To lure holiday shoppers, Sears, Roebuck and Co. has dangled deals ranging from free $10 gift cards for early birds to $450 price tags on 20-inch liquid crystal display televisions originally $600.
But have the crowd-pleasing bargains been part of a grand plan by the Hoffman Estates-based retailer to rid itself of unwanted clothing inventory?
That's what one Wall Street analyst suggested Tuesday during a conference call about this year's uneven holiday season.
Daniel Barry of Merrill Lynch noted that Sears seems to be discounting more than many other retailers.
"My guess is that their sales are pretty good, even though they're doing it, in part, because their inventories are out of line," he said.
At the end of Sears' disappointing third quarter, its inventories were up 2.5 percent and its sales were down 2.4 percent, Barry said. Clothing sales fell more than 7 percent.
"So we think they're running all these promotions to get rid of excess apparel," Barry said.
At the time, Sears ratcheted down fourth-quarter sales expectations. Sears said it canceled some shipments to keep goods from piling up during the holidays. But the retailer cautioned that shipments, particularly apparel, would still exceed what Sears expected to sell in the fourth quarter.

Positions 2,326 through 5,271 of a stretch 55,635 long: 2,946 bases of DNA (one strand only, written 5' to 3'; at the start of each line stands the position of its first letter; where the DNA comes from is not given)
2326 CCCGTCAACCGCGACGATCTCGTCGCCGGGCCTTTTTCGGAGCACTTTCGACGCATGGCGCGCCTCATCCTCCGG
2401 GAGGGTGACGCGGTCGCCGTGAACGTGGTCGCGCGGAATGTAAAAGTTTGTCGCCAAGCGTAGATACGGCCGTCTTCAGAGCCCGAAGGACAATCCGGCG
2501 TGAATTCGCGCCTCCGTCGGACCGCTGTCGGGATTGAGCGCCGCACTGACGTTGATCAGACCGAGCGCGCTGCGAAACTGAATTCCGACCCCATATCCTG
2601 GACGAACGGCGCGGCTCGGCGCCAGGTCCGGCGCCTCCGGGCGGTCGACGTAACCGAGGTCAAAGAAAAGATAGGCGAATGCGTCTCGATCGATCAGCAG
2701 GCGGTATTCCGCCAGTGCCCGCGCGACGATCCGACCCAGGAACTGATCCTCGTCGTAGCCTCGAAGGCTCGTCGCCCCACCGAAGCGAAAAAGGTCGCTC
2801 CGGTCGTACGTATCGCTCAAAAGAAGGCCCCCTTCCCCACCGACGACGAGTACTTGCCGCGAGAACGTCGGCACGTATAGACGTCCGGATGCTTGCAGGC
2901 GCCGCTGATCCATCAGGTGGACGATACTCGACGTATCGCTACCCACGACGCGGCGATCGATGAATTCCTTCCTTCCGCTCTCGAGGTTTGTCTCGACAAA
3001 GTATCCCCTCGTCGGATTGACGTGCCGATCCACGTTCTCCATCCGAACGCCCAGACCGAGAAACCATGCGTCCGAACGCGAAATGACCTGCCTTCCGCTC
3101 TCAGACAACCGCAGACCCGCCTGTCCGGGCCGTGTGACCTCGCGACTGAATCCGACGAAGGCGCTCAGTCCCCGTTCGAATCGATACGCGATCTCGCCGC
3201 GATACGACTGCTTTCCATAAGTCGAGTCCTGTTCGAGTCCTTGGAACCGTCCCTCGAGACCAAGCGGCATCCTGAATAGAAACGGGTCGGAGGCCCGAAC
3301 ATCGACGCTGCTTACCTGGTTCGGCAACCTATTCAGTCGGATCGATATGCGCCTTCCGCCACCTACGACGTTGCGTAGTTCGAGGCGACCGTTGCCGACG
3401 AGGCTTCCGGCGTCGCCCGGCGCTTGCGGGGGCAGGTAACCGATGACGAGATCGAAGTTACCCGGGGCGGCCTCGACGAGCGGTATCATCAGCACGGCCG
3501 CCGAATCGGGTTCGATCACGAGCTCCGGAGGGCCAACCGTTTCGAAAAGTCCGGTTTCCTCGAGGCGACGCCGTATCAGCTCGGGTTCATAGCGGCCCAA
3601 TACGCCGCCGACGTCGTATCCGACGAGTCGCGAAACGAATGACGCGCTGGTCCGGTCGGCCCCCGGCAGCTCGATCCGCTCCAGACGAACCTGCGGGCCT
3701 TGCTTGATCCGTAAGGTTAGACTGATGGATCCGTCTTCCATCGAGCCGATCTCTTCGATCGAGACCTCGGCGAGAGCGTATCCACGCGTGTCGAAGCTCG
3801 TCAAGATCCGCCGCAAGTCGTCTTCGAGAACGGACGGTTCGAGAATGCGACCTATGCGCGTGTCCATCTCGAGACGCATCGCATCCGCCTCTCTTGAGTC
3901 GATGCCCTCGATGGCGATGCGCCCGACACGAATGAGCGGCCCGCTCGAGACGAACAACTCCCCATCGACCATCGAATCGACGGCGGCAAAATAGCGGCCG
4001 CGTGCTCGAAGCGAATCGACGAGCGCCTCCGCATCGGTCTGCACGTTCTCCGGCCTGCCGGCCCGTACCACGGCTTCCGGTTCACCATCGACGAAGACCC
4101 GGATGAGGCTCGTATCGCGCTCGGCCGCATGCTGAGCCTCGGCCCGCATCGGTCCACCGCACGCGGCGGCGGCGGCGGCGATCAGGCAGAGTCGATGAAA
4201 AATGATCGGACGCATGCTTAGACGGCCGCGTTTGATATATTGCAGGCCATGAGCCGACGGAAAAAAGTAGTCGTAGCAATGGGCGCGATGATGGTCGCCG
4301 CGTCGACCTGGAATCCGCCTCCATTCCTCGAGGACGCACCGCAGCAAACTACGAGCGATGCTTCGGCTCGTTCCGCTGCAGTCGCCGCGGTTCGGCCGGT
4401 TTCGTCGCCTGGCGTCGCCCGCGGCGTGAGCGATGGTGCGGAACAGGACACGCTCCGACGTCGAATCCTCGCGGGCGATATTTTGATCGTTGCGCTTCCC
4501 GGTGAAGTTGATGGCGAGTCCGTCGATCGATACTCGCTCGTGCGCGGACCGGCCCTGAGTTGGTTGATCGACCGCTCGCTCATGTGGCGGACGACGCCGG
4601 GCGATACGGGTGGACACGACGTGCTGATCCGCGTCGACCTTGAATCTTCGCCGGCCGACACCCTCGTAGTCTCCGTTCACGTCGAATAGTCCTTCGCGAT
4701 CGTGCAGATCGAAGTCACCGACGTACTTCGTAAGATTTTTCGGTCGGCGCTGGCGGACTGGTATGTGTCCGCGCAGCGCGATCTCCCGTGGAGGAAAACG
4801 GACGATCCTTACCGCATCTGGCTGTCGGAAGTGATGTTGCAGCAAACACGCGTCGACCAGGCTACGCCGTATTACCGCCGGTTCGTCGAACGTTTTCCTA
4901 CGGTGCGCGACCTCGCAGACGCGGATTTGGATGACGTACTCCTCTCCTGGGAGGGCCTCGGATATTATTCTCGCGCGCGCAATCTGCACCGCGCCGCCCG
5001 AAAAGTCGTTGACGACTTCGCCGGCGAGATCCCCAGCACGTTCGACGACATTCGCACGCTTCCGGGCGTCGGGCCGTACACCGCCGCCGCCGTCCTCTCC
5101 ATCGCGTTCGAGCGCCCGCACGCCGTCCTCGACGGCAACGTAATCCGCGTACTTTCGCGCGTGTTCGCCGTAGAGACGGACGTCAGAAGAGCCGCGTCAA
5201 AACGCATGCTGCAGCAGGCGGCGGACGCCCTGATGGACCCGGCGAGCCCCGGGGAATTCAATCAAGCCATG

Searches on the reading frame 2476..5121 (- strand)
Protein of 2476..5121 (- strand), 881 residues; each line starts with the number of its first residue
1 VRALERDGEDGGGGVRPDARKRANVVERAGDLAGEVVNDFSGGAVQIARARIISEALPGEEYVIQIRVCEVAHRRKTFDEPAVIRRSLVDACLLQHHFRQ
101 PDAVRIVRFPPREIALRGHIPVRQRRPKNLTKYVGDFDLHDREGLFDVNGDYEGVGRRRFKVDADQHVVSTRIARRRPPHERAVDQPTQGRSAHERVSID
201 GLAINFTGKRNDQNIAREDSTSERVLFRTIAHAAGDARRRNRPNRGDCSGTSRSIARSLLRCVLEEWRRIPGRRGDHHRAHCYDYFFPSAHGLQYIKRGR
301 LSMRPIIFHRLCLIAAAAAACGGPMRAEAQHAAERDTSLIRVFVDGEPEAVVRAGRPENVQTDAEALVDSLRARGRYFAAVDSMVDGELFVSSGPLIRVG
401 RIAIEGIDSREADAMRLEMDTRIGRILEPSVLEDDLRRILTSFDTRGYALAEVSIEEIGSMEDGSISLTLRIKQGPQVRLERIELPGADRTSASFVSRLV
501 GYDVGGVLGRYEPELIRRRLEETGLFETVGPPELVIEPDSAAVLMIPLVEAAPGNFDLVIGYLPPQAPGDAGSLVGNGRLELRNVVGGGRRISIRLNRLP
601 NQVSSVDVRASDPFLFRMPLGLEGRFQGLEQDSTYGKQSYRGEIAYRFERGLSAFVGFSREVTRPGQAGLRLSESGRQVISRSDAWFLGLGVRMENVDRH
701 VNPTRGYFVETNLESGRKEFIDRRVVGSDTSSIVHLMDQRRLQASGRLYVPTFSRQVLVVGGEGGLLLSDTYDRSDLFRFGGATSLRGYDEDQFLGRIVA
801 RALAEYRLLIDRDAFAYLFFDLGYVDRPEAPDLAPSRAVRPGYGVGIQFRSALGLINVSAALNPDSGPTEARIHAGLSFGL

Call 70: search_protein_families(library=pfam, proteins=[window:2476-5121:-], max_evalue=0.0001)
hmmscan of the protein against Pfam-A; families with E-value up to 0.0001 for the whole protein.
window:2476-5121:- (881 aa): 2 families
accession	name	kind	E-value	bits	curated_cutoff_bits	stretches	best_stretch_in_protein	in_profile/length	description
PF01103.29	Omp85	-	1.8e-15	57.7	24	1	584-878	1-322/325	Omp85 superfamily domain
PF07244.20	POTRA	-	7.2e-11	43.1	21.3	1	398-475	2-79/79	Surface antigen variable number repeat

"As a result, we're prepared to employ a clearance strategy on slower-moving items should it become necessary," said Glenn Richter, chief financial officer.
On Tuesday, Barry guessed it has become necessary, and even though Sears' holiday sales appear to be brisker than those of some other retailers, "they're giving the store away, so to speak," he said.
Heading into the holidays, Sears tripled the number of items on sale and gave out $10 gift cards. It worked, attracting crowds twice the size of last year's. Sears' sales on the day after Thanksgiving rose 25 percent over the same day a year ago, the company said Tuesday.
The following weekend, deals largely mirrored the kind offered a year ago. Last weekend, however, new doorbusters helped generate better traffic.
Spokesman Chris Brathwaite said that many of the retailer's departments are offering doorbusters and it's not designed to move excess clothing in particular.
"Particularly during the holidays, we want to win the Saturdays," Brathwaite said.
Apparel and accessories account for a quarter of Sears' sales, estimates Prudential Equity Group.
Separately, Sears said in a regulatory filing Tuesday that its 2005 long-term incentive plan, approved Dec. 8, will be canceled if its merger with Kmart Holding Corp. is consummated. Employees eligible for the incentives include Chief Executive Alan Lacy and his direct reports. No incentives have been granted this year.Copyright © 2015, Los Angeles Times